~ Vincent Van Gogh
Most important goals in life require discipline, repetitiveness and consistency. A youngster, developing good study skills. A couple, saving enough for that first home. Anyone trying to lose weight or get in shape. By not doing the work, cutting corners or being inconsistent, one finds themselves with a lower grade, not enough to buy that home or weight gain.
Discipline, repetitiveness and consistency are also needed to prevent discrepancies in the Traffic Department. From order entry to broadcast, the “Life of a Spot” journeys to many different areas along the way. Has your organization mapped this journey? Have you looked at each turn in every process to safeguard against potential pitfalls, resulting in lost revenue? Not only lost revenue, but lost inventory as well in the form of makegoods.
Standard operating procedures… Best practices. It doesn’t really matter what you call it, as long as it is written down and followed consistently. Everyone does the task the same way every time, with the goal of achieving uniform results. By creating a structured process, you can prevent major discrepancies from occurring and close the gap on the unavoidable ones.
Know thy Traffic software
It’s important while creating this structured process, to take some time to really learn the software that you use every day. This small upfront investment will have huge time payoffs in the long run. Software developers have been busy in the past couple of years creating new tools and automating processes. Anything that can be automated, should be looked at closely as managing systems is much easier than managing people. At each turn in the process, it needs to be decided if the current way is the safest most efficient way to perform the task or if the software offers an undiscovered better way.
Map it … write it down
It begins at the beginning. Start with following the spot. So, what’s the first thing that happens? The order is input into a Traffic system. Who does it and what check & balance is in place to ensure that it was entered correctly? Does the software offer a functionality to confirm that the order was entered correctly? Does the software offer a way to check-in on the contract from time to time to make sure that all spots are placing where they should?
As you continue to follow the life of the spot, you come across each process … and there are many. How do you ensure that advertisers are receiving adequate time separation? Adequate competitive separation? How does the spot migrate to the Production Department? And how do you confirm that the Production Director actually assigned the correct audio to the correct cart number? What happens when you reconcile the log? Who is in the loop as to what happened the previous day? And what steps are taken to prevent a mis-step from happening again? What about reports? Who pulls which reports and when? Is it consistent? Can it be automated?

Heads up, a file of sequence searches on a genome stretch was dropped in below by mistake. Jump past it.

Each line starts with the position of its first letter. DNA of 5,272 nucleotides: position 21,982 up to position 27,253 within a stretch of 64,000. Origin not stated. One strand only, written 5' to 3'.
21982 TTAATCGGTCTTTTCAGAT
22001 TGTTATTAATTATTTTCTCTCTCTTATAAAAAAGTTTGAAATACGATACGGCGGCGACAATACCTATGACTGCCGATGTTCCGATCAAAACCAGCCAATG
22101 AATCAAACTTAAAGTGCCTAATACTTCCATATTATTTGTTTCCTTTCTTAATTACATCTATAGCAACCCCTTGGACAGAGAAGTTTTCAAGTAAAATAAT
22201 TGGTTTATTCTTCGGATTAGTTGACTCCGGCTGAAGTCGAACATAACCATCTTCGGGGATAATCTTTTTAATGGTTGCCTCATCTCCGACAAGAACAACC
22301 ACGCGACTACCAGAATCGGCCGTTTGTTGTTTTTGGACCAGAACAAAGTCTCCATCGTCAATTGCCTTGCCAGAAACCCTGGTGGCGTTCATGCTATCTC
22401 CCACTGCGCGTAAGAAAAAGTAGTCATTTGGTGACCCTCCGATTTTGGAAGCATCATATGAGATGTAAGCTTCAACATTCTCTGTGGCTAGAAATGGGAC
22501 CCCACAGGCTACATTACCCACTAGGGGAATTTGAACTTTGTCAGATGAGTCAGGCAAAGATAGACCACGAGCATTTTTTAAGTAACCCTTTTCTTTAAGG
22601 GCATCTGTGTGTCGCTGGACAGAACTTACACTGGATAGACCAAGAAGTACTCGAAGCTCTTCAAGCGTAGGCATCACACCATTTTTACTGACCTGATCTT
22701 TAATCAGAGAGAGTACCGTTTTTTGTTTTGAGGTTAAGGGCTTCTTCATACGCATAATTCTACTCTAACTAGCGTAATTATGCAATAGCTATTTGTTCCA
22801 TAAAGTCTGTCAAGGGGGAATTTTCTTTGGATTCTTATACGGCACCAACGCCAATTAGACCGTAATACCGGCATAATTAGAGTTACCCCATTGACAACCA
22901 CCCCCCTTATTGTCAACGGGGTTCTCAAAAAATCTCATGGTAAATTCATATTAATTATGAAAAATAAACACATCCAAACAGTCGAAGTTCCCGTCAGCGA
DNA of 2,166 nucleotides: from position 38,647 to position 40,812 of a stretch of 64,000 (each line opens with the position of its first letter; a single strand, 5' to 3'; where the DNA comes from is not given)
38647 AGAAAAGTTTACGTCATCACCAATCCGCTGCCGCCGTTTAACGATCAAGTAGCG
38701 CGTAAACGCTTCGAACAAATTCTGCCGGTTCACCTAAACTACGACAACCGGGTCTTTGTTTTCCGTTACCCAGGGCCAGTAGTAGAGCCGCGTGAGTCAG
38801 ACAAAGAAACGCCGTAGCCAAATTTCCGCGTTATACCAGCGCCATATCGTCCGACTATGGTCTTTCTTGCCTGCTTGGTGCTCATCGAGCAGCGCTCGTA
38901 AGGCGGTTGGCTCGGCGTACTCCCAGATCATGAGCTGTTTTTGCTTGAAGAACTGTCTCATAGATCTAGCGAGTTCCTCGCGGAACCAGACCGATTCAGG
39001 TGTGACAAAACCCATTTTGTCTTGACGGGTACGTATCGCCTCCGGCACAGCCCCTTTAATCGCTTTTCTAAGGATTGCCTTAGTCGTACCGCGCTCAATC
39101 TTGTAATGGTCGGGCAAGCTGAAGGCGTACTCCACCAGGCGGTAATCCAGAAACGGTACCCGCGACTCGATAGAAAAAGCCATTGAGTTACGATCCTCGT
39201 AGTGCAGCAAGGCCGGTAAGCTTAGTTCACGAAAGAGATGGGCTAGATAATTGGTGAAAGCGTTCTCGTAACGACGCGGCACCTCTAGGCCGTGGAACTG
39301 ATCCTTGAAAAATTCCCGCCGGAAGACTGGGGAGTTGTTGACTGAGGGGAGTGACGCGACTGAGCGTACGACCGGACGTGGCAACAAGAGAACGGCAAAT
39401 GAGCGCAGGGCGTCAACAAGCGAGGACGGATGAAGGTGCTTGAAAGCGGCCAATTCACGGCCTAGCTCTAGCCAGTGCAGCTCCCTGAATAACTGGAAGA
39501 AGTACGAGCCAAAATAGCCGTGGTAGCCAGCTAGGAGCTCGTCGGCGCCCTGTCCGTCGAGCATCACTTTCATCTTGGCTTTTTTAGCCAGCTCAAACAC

Consistency … the hardest part
It’s a process … not an event. It requires practice. Like a muscle, the more you work on developing it and using it, the stronger it will become. The moment you take your eye off the process or begin to cut corners … that’s when something is going to fall through the cracks, resulting in a discrepancy. So again, discipline, repetitiveness and consistency are the most important factors.
As you move along, the process needs to be reviewed from time to time. When a spot misses, it’s important to understand where in the lifecycle the break-down occurred. More importantly is zoning in on that area, and making a change so that the error does not repeat itself. Everyone needs to be on the same page for this to happen. No one needs to place blame, but accountability needs to be present.
For all the bosses out there, here’s an idea I wrote about in my first article about Closing the Gap on Discrepancies. Why wouldn’t you adopt this?
When an organization sets their goal at 98% or 99% or 99.5% discrepancy free, then what they are really saying is, we understand that human error happens and we are comfortable with losing that much revenue.
The work of a Traffic Manager is stressful, never ending and mind numbing. Most often, they are on the low end of the pay scale and are not eligible for commission. Yet, they are responsible for the bottom line. To achieve all the above, it takes a lot of care and nurturing. Mostly, it takes engaged employees. So, if the station bills on average $7 Million dollars a year and the goal is 99%, that’s $70,000 that can be closed in on.
Wouldn’t all parties benefit by offering bonus incentives to close the gap on discrepancies?
.1% of 7 000 000 = 7000 ($1,000 bonus) (station recoups $6,000)
.5% of 7 000 000 = 35,000 ($5,000 bonus) (station recoups $30,000)
1% of 7 000 000 = 70,000 ($10,000 bonus) (station recoups $60,000
Give a little. Get a lot. For salary level, that’s a big bonus. Dangle that carrot and I guarantee the over-all process will improve and strengthen.